Re: egads

Posted by Laszlo on Oct 9, 2005

Actually, I'm not sure if it's so much smarter as that I'm spending time that I should be using to practice eskimo rolls reading reading mechanical engineering books.

Anyway, Mike, you've run into exactly what I was talking about. The tape doesn't want to stay in a sharp corner because it resists bending and the only way to make it stay is to crease it and hold it in place while the epoxy cures, which gives you your stress concentrator. If you don't force it, it'll just peel away leaving a bubble. The prescribed way to fix a bubble is to use a syringe to inject epoxy into it, which is just another way of smoothing the fillet to the minimum bend radius.

What you say about the fillet volumes is exactly what I meant when I said that the weight will take care of itself. On obtuse angles the amount of epoxy will be less and on acute ones more, but in all cases it'll be the minimum for a good fillet. It's pretty much just a matter of practice. The more fillets you make, the easier it becomes to do this. Beginners should worry more about properly wetted tape, a smooth fillet and a good bond. Save the optimization for the second or third boat.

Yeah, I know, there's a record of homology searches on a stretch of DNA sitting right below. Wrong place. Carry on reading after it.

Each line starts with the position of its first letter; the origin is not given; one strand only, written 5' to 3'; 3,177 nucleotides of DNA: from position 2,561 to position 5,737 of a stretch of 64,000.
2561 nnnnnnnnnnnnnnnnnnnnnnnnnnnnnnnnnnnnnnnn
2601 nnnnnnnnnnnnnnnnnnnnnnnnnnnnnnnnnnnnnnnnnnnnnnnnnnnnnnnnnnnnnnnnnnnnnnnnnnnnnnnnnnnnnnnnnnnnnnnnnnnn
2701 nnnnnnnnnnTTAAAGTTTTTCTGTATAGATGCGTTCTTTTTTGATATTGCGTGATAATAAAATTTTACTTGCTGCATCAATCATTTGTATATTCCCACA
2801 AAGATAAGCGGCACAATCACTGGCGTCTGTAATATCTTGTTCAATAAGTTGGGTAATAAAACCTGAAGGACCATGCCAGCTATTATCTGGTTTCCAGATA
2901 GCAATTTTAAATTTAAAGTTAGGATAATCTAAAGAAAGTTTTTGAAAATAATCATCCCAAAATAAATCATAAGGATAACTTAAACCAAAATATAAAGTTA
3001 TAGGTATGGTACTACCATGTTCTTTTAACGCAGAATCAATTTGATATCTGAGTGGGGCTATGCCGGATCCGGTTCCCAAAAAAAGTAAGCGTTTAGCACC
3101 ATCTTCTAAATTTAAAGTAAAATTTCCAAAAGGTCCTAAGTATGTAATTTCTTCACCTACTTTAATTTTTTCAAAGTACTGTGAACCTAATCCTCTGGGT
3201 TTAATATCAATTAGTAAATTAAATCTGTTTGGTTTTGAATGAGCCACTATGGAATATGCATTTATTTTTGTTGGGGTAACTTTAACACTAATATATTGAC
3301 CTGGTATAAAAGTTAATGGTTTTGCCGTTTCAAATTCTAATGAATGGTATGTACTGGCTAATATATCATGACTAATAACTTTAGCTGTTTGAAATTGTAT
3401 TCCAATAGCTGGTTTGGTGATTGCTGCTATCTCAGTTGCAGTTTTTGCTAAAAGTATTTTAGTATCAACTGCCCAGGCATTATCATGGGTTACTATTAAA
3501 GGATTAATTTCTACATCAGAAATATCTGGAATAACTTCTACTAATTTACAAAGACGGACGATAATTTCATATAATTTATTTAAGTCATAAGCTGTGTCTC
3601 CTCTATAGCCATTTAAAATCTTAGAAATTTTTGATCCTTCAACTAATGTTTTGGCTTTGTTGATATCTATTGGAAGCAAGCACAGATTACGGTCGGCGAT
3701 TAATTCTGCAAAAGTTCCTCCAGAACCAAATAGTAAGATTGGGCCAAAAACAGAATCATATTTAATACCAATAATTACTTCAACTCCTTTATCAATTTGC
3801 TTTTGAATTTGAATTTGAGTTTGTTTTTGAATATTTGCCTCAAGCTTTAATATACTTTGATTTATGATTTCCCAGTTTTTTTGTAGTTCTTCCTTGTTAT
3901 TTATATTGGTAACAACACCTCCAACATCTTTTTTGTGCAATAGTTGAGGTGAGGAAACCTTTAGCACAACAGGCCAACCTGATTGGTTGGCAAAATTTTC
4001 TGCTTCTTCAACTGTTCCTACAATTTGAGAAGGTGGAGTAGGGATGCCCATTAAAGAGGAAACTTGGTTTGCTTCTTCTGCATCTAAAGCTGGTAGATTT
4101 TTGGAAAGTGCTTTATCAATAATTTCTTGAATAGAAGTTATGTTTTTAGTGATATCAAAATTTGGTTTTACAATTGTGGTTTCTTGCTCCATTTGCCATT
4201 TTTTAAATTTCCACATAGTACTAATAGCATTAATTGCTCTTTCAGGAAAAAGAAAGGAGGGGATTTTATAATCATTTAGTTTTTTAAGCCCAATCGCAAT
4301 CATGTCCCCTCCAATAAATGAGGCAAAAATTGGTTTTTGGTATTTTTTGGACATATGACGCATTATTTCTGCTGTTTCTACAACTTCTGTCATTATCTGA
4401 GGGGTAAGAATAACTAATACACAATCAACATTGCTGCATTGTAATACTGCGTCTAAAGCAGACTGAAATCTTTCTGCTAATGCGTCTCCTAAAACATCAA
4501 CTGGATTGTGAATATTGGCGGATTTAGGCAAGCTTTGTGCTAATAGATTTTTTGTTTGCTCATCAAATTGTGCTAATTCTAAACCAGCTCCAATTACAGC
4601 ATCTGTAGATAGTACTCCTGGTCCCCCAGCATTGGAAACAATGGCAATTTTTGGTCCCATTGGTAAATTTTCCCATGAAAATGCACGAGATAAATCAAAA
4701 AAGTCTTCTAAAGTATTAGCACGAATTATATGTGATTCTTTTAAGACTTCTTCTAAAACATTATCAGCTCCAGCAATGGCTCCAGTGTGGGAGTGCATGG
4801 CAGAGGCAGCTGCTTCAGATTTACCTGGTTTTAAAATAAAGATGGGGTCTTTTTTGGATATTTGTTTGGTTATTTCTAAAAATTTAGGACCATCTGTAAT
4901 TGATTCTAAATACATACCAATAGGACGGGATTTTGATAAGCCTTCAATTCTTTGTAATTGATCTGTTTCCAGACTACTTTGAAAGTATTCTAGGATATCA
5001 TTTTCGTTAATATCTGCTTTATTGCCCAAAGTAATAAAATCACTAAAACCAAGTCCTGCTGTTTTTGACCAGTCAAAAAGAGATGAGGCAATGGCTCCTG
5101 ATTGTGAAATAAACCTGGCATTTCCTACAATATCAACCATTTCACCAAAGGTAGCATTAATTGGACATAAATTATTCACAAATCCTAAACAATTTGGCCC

As far as filleting putty materials, anything that bonds well to epoxy and supports the glass will work. The trick is determining if it will bond well to epoxy. Wood flour is cheap, light, compatible with both the wood and the epoxy and has a decades-long proven track record. Why use anything different, especially when it's what the designer recommends? (BTW, talc is heavier than wood flour and absorbs water).

Anyway, happy building to all,


In Response to: Re: egads by Mike D on Oct 8, 2005